Wemyss and March

Introduction

This project is focused on the restoration of 185 hectares of eroding peatland at two sites across the Wemyss and March estate in the Scottish Borders.

Description

The northern site, Talla Moss, borders another close by peatland restoration project 'Talla, Gameshope and Carrifran'. Talla Moss is 11 hectares in size, with 9.7 ha identified as drained haggs and gullies, and a further 0.46 ha of actively eroding areas. The southern site, Winterhope and Chapelhope comprises of a much larger area of degraded peatland with the extent of 156 ha drained, and 6.21 ha actively eroding. Weaving through the Winterhope & Chapeldown landholdings is Happertutie Burn Falls, a designated SSSI/SAC which feeds the River Tweed. This area is of special importance to the river lamprey, brook lamprey, otter, Atlantic salmon and floating vegetation (water-crowfoot). A small section in the south west also falls under the Moffat Hills SSSI. Tweed Forum outlined this area as having restoration potential in delivering catchment wide benefit.

Project Aims

The key objective of this project is to restore these two areas of degraded peatland to a fully functioning state, both of which are currently actively eroding. The majority of the work will involve re-profiling and re-vegetating many kilometres of peat haggs (30,848 metres at Winterhope & Chapelhope; 2,276 metres at Talla Moss). The purpose of the re-profiling and re-vegetating is two-fold. Firstly, it stops the hagging process in its tracks, creating a stable sloping bank and limiting further erosion of the peat. Peat erosion exposes bare peat to the atmosphere, allowing CO2 to be released as the exposed peat oxidises. It potentially also leaches carbon into watercourses and can discolour the watercourses that drain the peatland. In addition, peat haggs (and the gullies that form in between them) lead to greater drainage of the peatland, potentially lowering the water table of the blanket bog habitat, to the detriment of the many specialist plants and animals that rely on it’s waterlogged condition.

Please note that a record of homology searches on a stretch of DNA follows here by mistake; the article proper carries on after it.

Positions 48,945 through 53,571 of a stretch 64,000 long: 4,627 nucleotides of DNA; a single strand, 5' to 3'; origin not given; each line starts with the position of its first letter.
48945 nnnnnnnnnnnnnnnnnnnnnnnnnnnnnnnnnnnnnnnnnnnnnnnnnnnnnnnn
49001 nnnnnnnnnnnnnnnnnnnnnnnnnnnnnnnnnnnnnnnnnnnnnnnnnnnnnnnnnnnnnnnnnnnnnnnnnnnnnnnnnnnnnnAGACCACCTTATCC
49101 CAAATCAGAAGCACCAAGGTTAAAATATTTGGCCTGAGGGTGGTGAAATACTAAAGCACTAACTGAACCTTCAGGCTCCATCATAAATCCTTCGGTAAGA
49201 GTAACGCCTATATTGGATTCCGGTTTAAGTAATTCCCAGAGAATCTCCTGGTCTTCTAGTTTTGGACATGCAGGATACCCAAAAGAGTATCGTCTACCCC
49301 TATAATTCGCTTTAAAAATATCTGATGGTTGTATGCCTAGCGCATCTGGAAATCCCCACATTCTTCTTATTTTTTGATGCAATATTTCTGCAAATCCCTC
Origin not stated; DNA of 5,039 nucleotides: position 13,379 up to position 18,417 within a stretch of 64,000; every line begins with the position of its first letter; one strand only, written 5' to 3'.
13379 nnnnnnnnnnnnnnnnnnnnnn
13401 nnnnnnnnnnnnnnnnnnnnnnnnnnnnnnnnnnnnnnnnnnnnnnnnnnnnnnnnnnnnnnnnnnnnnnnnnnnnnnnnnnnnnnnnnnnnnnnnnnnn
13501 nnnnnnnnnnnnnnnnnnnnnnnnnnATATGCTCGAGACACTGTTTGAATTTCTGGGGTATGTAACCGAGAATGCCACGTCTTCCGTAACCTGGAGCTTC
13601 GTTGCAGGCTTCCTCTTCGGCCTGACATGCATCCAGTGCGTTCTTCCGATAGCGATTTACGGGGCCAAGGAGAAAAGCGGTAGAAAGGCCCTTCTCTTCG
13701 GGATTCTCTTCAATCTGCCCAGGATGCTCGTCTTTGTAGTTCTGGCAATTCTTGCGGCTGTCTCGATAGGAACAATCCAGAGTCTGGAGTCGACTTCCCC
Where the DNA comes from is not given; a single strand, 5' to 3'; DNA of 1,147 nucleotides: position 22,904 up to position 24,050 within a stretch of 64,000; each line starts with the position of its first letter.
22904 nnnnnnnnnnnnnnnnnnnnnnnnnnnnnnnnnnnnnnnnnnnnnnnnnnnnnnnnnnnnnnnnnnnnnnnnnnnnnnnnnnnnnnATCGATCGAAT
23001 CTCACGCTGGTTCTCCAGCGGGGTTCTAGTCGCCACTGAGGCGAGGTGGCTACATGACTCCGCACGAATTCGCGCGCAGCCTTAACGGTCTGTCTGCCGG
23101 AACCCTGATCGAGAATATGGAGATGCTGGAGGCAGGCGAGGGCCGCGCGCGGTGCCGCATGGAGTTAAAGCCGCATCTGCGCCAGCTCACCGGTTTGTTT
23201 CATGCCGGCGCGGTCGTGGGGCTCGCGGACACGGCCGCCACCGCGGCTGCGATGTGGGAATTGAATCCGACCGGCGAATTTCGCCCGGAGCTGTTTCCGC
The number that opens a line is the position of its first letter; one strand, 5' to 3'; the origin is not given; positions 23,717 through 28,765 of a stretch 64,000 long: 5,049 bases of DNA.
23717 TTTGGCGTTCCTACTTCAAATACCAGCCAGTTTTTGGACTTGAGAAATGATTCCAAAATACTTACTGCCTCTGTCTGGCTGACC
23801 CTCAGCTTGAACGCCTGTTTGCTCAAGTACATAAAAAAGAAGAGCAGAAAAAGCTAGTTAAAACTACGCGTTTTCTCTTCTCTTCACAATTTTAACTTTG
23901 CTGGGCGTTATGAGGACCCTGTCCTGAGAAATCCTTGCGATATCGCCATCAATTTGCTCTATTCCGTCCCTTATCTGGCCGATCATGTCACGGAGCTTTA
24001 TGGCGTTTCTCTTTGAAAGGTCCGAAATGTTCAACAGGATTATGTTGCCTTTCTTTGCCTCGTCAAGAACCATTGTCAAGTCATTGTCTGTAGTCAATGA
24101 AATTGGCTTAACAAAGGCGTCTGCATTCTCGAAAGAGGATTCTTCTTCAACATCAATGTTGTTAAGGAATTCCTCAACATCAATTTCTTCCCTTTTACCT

Restoration Delivered

The restoration of this project was finalised in 2022 and is awaiting final validation with the Peatland Code.

Site Activity

The activities to achieve the restoration will be carried out by the two successful contractors for this project, both of whom are experienced at re-profiling and re-vegetating peat haggs. Their activities will transform haggs into stable sloped banks that are wholly re-turfed with an intact root zone. To do this they will initially roll back existing vegetation on top of the hagg, so that the underlying peat can be reshaped. The newly created slope is then covered with turf material and tamped down to maximise edge to edge contact and ensure sufficient embedding. All donor pits will be re-turfed by pulling-in the surrounding turf to infill, and will be no larger than a square metre. The donor pits will themselves become new bog pools, a micro-environment for sphagnum growth, which may also act as points of recharge to the water table. Restoration activities will be carried out in late-summer and autumn, to avoid ground-nesting birds’ breeding seasons and the challenging weather conditions of the winter months.
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Project Name: Wemyss and March

Organisation / Lead partner: Forest Carbon Ltd

Location: Moffat, Scottish Borders and Dumfries & Galloway, Scotland.

Approximate area covered: 185 ha

Conservation Status: Site of Special Scientific Interest (SSSI), Special Area of Conservation (SAC)

Predominately: Upland

Peat Habitats: Blanket bog

Project Type: Restoration

Year Project Began: 2021

Peatland Code site: Peatland Code site - Under development

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